13. Invoking Scheme II (Lookup)

I like pigs. Dogs look up to us. Cats look down on us. Pigs treat us as equals.

William Churchill

In a previous section Section 11, “Invoking Scheme I (creating a Public API)” we defined a Scheme Interpreter Public API as a simple interface.

We also learned how to fire threads for execution, and how to print out stuff to the console window, and how to cancel tasks (see Section 12, “Noodle Threads (threading, progress, console)”).

And we also bundled our preferred Scheme interpreter in a Library Wrapper module (see Section 10, “Wrapping Scheme into our IDE (Library Wrappers)”).

So we have all the tools required to implement that generic Scheme Interpreter interface.

In this section we'll implement that Public API, and we'll learn how to find the implementations of that interface using one of the most important tools in the NetBeans Platform: the Lookup library.

13.1. Invoking Scheme (finally!!!)

Invoking the SISC Scheme Interpreter from Java is not that difficult. There're there's documentation on how to do it, so I won't cover the details here. (I may make a blog entry on that later on).

But let me clarify how I'm doing it with the NetBeans Platform, just in case you're interested in trying out yourself.

The very first step is (of course!) to build a new NetBeans module. I'll be calling it the Scheme SISC Interpreter Module. We will be needing dependencies on the SISC Library Wrapper Module (that contains the SISC libraries) and with the Scheme Interpreter API Module (the one that contains the Scheme Interpreter Interface). [13]

In this new "SISC Interpreter Module" we'll be creating an implementation of the Scheme Interpreter Interface (that was defined a while ago, see Section 11.2.2, “One single interface to rule them all”). The implementation should look something like this:

import (sisc libraries here);
public class SISCSchemeInterpreter
  implements SchemeInterpreter
  public String getName() { return "SISC"; }
  public void eval( SchemeCallback aCallback, java.io.File aFile )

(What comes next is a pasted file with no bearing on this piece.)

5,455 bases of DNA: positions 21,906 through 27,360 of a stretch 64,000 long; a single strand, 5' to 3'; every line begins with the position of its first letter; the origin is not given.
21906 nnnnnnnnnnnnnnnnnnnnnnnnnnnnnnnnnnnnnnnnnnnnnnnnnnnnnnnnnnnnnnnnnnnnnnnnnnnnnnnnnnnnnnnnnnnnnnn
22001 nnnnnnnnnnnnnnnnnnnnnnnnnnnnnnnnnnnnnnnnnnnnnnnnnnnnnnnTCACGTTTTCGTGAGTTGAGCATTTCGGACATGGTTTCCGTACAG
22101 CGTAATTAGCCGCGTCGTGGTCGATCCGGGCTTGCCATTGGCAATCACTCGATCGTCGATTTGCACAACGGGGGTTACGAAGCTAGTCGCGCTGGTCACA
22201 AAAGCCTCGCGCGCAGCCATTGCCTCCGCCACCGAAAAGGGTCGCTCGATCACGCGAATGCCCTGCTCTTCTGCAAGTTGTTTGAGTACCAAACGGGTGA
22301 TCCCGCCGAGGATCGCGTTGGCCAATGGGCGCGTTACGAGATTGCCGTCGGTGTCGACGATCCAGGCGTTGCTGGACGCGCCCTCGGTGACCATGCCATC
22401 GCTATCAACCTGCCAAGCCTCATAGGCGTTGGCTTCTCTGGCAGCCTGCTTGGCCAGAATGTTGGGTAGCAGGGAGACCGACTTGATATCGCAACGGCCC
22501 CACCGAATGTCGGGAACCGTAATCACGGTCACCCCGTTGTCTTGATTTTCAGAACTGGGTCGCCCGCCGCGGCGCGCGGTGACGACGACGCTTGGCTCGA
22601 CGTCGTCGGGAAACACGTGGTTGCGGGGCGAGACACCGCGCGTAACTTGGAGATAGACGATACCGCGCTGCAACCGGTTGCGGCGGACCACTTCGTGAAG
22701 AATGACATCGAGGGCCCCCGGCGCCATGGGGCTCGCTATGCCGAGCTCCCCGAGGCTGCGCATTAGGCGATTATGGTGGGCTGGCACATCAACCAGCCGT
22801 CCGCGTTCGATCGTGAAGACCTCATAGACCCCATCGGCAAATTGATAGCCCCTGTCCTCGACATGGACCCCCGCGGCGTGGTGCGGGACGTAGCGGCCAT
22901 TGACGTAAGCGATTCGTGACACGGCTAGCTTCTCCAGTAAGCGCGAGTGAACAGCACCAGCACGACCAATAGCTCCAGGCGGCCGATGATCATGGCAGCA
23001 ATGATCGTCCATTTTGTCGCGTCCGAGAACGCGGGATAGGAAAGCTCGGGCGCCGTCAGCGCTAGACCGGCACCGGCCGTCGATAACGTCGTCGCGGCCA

// evaluate a scheme file here using sisc libraries
  public void eval( SchemeCallback aCallback, java.io.Reader someExpressions )
    // evaluate a Reader here using sisc libraries

Of course I've omitted the lengthy details here (but I'll be releasing the source code really soon, in case you're interested. If you're really interested you may want to download a preliminar version).

13.2. Looking-up for a Scheme implementation

Figure 52. Looking up for a Scheme implementation

Looking up for a Scheme implementation

So we have a Scheme Interpreter implementation inside our module. To use this exact implementation in another module all we need to do is to add a new dependency with this implementation, then create a "new SISCSchemeInterpreter()" and start using our implementation.

Simple, right?

But, hold down just a minute.

What happens if we have another Scheme interpreter? Shall we add a dependency with that other Scheme intepreter and then invoke it directly? What if we have ten different Scheme interpreters?

What if we want to iterate over all Scheme intepreters available in the system?

The answers to all these questions are included in the NetBeans Lookup Library (the "solution to communication between components"). A great library with lots of functionalities available as a simple jar file [14] that you can reuse in your standalone applications (even in your server-side applications!).

The NetBeans Lookup Library has lots of interesting functionalities. We'll see different applications of the library in upcoming sections. But at the moment we'll concentrate in this great feature: the Lookup Library is compliant with the Service Provider Interface as defined in the Jar File Specification (yes, NetBeans people love following standards), and can be used to register and to search implementations of services in the classpath.

So let's see how we can register our Scheme Interpreter implementation and then how to look-it-up using the Lookup Library.

[13] If you need help on how to define a new module, or on how to add a dependency with an existing module, you may want to go take a look up your answers at the Section 14, “Alphabetical Index”

[14] The "platform6/lib/org-openide-util.jar" file in your NetBeans installation directory

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